When it comes to the most significant threats, companies often think of their competitors and cybercrime. But many do not realize that the biggest threats may already be hiding inside the company and be human.
Often, it is the disaffected or disgruntled employee who can do the most harm. These people are also found in trusted positions or developed the critical software that the business depends on.
Their grievances are based on a perception that they haven’t been sufficiently recognized.
Science of the Badly Behaved
One person who deals with these very human risks daily is Dr. Lisa Warren. She is a Melbourne-based clinical and forensic psychologist who understands behavioral threats.
Dr. Warren spoke at the annual ASIAL Security Conference in Sydney “Code Black Threat Management.” She discussed her career focused on “working with the badly behaved.”
Her point is that many risks facing organizations come from insiders with privileged access. It is also possible to transform these serious threats into advocates.
“They are the people who are meant to go through your security. But when they turn, it can result in malfeasance in the form of fraud, espionage, sabotage, data theft or even workplace violence,” she said.
The complexity comes from the need to trust employees in the workplace. It makes space for potential malfeasance and is the potential downside of workplace cultures where freedom of expression is encouraged. There will be inevitably cases in which this backfired.
“If you could have an absolutely ideal security framework, you wouldn’t need to trust anybody. [It is] because every single behavior in the workplace will either be permissible or absolutely impossible,” Dr. Warren said.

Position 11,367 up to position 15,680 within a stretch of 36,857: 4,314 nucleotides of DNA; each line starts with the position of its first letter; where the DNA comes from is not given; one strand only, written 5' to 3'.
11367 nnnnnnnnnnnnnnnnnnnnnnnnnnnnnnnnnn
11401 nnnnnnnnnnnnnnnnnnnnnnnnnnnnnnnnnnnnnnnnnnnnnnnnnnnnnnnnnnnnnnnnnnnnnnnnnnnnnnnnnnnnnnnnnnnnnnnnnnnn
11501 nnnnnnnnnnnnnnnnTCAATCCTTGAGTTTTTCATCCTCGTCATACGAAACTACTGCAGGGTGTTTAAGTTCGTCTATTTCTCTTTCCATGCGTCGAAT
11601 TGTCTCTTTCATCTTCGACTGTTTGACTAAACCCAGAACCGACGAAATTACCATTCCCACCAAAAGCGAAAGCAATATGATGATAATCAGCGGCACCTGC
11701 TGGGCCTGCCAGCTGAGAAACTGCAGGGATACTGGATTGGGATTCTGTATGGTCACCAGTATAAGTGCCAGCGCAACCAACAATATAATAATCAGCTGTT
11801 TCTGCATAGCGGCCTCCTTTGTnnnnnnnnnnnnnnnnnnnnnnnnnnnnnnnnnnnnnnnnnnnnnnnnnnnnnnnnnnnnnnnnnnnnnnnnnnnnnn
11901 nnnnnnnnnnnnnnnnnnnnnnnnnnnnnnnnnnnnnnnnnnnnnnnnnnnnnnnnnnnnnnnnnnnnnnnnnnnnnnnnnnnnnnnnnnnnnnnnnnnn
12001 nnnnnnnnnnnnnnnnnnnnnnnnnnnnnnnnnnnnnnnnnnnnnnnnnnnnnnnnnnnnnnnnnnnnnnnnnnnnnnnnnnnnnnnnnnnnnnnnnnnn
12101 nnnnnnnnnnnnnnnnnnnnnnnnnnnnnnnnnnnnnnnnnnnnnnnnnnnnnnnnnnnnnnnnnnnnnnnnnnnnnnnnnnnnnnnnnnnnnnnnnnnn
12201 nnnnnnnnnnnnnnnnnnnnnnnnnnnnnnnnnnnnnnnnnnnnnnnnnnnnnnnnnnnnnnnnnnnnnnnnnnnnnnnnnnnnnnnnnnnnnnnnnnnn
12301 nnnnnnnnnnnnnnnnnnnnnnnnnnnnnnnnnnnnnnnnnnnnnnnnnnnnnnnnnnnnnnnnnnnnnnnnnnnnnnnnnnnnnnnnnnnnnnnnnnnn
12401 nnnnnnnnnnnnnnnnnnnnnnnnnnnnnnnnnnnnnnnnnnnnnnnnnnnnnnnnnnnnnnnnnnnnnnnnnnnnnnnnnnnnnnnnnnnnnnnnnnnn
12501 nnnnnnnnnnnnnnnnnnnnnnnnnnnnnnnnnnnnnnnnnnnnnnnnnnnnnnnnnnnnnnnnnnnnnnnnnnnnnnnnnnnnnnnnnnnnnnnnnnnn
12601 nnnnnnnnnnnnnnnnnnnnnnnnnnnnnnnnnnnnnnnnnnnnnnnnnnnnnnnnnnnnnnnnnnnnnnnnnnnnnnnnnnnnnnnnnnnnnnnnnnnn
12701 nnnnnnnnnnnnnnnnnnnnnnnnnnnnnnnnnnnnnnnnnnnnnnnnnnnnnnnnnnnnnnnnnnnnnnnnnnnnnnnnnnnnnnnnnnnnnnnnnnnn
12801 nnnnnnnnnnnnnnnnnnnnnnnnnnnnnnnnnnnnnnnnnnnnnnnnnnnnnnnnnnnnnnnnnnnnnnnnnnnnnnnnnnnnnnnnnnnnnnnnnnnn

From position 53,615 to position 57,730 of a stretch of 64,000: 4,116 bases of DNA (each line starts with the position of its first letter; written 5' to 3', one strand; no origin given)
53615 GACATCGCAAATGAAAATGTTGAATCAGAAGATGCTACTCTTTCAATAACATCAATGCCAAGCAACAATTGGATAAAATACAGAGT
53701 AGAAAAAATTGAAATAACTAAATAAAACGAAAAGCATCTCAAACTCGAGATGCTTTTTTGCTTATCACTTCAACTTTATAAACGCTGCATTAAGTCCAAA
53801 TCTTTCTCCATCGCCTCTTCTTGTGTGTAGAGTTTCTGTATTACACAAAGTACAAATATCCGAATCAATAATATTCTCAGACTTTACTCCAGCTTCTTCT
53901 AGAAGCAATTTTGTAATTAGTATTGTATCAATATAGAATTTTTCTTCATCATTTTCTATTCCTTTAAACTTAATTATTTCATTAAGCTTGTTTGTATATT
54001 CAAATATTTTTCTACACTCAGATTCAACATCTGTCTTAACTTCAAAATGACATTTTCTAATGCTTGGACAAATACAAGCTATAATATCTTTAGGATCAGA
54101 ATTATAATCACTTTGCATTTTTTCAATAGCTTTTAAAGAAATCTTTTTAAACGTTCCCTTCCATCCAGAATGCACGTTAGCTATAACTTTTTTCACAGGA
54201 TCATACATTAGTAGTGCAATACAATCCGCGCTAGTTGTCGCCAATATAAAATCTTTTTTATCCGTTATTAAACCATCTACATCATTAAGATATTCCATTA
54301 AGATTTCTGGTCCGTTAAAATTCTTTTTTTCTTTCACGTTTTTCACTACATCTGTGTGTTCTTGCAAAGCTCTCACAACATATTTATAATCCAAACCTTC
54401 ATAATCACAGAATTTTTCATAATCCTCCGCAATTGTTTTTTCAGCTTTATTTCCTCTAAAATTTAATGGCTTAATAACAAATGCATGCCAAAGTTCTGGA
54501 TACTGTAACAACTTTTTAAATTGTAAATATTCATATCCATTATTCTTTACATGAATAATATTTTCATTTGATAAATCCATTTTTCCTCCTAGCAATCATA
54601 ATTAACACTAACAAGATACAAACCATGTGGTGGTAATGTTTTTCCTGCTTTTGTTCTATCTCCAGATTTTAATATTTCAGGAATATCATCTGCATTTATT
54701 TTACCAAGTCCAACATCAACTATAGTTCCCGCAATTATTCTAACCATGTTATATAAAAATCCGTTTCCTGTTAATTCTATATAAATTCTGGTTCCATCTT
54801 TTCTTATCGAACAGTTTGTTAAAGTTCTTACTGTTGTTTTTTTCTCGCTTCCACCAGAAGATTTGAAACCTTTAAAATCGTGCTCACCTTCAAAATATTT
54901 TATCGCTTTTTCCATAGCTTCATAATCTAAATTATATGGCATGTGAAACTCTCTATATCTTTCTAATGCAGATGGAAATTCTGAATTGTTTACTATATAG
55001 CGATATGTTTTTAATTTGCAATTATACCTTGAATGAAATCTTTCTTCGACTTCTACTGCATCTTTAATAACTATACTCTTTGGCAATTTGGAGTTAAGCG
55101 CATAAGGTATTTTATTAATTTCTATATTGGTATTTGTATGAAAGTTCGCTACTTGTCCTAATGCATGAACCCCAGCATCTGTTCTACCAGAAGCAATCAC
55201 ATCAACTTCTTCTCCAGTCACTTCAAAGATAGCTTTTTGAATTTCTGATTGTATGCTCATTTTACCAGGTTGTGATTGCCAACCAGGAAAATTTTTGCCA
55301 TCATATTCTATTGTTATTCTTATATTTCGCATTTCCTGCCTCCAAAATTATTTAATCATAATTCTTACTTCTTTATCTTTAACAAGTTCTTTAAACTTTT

Bad Behavior is Not Abnormal
Bad behavior is not new. It always existed in a cultural context, said Dr. Warren.
It is also hard to define. What is unacceptable in the boardroom can be welcome in team building. So, the organizational culture needs tight social mores. These can help create rules that people can follow for their own safety.
“Being normal is context-specific,” said Dr. Warren.
In too many cases, however, people step outside of this accepted cultural behavior. The most common justification is feeling ignored and exploited.
“People feel entitled; they feel they deserve more accolades and recognition,” Dr. Warren said.
"In many cases, these insiders have privileged access to the technology, or are the creators of it.”
Pathway to Violence
Not everyone is capable of developing into a potent or even violent threat. Those who do become internal threats are ones who follow what psychologists now understand as a "pathway to violence."
“People become insider threats when they are not heard,” said Dr. Warren.
“While some people come in with the intent [to do harm], this is the exception and not the rule. [The norm] is that people come in with the best intention and then become disgruntled.”
In the U.S. and Europe, organizations are learning how to combine their resources and multi-disciplinary teams. These span security, HR, occupational health and safety and legal. They then put these together to deal with “behavioral threat management.”
Australia Slow in Recognizing Threat
Australia has been much slower in adopting this approach. Many Australian organizations have yet to identify human aggression on their risk registers.
“Human aggression is actually one of the biggest risks to your reputation and business continuity,” Dr. Warren said.
“You might have someone who is a risk to your data, but they need access to that to do their jobs. Or, you might have someone disgruntled, and they are regularly interacting with the media.”
It was through using multi-disciplinary behavioral strategies, she said, that it was possible to “deter malfeasance and motivate benevolence.” Not only to balance security and trust but marry the two together.
It can also help to transform these threats. “Some of an organization’s best advocates were previously insider threats,” said Dr. Warren.